The major purchase I don’t want to make until next year–if not later

Somebody with a 17-year-old vehicle in their driveway should be the easiest mark possible at an auto show. Any new car on display there should offer an immense advance in comfort and convenience–and an even greater leap in efficiency when the vehicle has a battery-electric drivetrain.

A charging port on the side of a Hyundai Ioniq 5

And yet my visit Thursday to the Washington Auto Show on its public-policy day left me relieved that our 2005 Toyota Prius–somehow still only the second car I’ve owned–keeps rolling along.

It’s not that this year’s show didn’t offer an intriguing selection of electric cars, even with VW sitting out the entire event. Multiple automakers now have not-too-big EVs on the market at not-crazy prices that offer decent range and charge quickly.

(If a tree fell on our Toyota tomorrow, I’d probably make a Kia EV6 and a Hyundai Ioniq 5 our first test drives.)

But the selection will only expand as automakers–here I have to note that decades of poor judgment at Toyota have left it shamefully far behind in EVs–race to bring more electric cars to the market. And each new model year represents another 12 months for manufacturers to improve on existing designs and for batteries to get more efficient. And each new month means more car chargers springing up along the nation’s roads, soon to be accelerated with nearly $5 billion in funding from the 2021 infrastructure law.

Our own house would need its own wiring upgrade before we’d want to park an EV in the driveway. That probably won’t get any cheaper and may cost a lot more than expected, depending on what kind of quirky work lurks inside our century-old abode.

Meanwhile, living in a walkable and Metro-served neighborhood, with no driving commutes for me or my wife, affords us the luxury of not having to use our vehicle that much. And of not even having to think that much about what’s become a relatively low-mileage old car–except, perhaps, when I’m surrounded by shiny new alternatives to it.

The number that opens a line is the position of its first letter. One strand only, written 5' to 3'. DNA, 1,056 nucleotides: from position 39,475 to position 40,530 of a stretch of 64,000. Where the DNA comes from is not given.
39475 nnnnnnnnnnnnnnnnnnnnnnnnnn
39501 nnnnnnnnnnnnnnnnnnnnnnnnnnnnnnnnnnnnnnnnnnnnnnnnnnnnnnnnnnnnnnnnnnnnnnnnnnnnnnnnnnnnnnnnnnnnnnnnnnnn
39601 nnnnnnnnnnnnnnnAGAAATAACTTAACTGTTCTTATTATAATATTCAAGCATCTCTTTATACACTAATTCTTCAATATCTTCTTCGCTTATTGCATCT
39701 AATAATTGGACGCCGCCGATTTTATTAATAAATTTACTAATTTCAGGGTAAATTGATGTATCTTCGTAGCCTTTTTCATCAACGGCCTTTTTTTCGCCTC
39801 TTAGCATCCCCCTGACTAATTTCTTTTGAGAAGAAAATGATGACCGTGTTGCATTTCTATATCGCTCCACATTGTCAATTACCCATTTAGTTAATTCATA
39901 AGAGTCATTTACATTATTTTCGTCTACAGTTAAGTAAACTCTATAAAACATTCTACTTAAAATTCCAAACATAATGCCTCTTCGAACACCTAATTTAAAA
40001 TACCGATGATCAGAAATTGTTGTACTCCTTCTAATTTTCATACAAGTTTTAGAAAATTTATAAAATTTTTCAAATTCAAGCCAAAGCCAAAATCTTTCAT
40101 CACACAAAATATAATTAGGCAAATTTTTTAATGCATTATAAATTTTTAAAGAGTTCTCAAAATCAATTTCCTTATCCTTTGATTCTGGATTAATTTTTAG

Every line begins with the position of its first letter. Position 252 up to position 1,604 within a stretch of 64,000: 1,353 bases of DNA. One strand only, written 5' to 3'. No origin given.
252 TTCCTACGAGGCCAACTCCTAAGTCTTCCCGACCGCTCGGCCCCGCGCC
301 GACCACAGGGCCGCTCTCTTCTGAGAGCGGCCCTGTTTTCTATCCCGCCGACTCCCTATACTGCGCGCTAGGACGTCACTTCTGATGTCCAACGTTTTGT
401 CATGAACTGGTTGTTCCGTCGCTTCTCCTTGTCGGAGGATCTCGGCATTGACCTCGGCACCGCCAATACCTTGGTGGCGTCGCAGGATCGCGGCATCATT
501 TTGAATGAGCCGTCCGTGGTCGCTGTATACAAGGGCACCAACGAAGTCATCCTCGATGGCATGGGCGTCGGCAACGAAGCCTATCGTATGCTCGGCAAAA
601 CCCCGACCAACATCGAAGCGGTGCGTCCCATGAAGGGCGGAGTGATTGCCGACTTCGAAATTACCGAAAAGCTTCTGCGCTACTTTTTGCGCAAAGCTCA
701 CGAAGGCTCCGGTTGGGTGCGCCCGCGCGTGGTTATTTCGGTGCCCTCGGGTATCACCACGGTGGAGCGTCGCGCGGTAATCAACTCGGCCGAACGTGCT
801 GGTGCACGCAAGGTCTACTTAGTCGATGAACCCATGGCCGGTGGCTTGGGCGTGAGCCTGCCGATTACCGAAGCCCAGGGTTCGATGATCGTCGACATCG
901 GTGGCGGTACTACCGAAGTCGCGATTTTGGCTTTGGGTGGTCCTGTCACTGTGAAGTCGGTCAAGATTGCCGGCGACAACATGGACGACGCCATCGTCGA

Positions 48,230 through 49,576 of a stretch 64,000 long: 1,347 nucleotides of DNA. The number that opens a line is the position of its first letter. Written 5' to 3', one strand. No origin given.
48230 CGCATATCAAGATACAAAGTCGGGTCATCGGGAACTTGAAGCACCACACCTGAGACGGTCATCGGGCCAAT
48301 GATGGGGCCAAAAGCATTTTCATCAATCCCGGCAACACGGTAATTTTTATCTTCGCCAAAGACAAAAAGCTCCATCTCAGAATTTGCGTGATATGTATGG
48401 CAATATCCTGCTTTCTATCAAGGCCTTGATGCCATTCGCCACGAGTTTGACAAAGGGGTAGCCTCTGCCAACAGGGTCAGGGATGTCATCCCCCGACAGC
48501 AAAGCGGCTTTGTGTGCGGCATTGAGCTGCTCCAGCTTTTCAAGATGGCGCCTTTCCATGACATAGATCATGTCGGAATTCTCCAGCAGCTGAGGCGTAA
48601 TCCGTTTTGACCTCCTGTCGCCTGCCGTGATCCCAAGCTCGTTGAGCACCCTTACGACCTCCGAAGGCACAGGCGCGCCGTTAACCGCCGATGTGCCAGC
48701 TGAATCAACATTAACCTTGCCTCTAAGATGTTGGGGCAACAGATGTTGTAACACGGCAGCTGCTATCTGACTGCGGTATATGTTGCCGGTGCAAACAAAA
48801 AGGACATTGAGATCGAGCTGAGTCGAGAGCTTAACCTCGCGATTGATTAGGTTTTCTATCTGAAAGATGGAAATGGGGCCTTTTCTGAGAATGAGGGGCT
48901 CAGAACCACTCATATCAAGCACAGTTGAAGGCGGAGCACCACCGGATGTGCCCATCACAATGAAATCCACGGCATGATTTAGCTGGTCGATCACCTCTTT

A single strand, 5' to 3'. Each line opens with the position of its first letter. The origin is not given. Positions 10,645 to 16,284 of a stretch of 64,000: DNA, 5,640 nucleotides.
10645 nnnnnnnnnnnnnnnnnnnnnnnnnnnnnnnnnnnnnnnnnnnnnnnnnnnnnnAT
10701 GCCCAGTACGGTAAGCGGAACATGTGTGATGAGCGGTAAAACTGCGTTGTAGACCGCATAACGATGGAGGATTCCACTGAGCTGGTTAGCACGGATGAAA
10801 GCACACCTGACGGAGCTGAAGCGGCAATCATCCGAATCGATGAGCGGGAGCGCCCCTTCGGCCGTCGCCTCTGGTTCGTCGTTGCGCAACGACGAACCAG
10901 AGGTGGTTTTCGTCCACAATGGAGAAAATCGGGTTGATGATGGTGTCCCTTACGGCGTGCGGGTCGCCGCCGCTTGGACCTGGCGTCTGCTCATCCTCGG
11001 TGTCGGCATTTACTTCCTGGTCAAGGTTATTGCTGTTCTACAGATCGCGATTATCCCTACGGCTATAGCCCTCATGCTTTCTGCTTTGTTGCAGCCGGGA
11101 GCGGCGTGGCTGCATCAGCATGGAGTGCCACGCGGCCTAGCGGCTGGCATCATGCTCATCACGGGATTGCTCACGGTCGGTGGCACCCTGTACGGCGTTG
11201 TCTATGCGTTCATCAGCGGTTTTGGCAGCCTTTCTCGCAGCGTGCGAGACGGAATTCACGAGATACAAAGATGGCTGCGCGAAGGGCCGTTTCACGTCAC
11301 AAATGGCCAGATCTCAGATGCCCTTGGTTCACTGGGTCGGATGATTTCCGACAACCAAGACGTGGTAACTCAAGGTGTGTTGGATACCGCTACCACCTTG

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Weekly output: Internet Assocation, Mercedes EQS, NextGen TV in D.C., DJI investment ban, TikTok hysteria

I did not plan to spend so many hours this week in a fruitless search for at-home COVID tests–the worst kind of holiday shopping ever.

12/15/2021: After Microsoft and Uber Flee, The Internet Association Logs Off, PCMag

This post gave me an excuse to dust off some notes from IA events I’d attended in the Before Times.

Screenshot of the PCMag story as seen on an iPad mini 512/16/2021: Like an Electric Spaceship: Hitting the Road in the Mercedes-Benz EQS, PCMag

The EQS 580 I test-drove around Tysons was, at $120,000, easily the most expensive vehicle I have ever taken out for a spin. This was a fun post to write, even if dealing with Tesla fanboys on Twitter afterwards was not so much fun. (Remember, the block button is there for a reason; online malcontents are not entitled to waste your time.)

12/16/2021: ‘NextGen TV’ Broadcasts Now on the Air in DC, PCMag

Almost five years after I first wrote about this upgrade to broadcast television, NextGen TV (originally known as “ATSC 3.0”) is finally on the air in Washington, courtesy of Howard University’s WHUT hosting the signals of the four major network stations here. Another thing that’s changed since the early days of this standard: Compatible sets have gotten much cheaper, even if some major manufacturers continue to sit out NextGen.

12/17/2021: Feds Ground All US Investments in DJI, PCMag

Once the lede for this popped into my head, the rest pretty much wrote itself. Which is a good feeling!

12/18/2021: TikTok school-threat hysteria, Al Jazeera

As my friend Mike Masnick wrote at Techdirt, this wasn’t really a TikTok story but a pack-journalism story: Traditional media outlets raced to cover an alleged post or posts threatening violance against schools without ever pointing to specific posts making such a threat. Note┬áthat TikTok says they couldn’t find any such thing.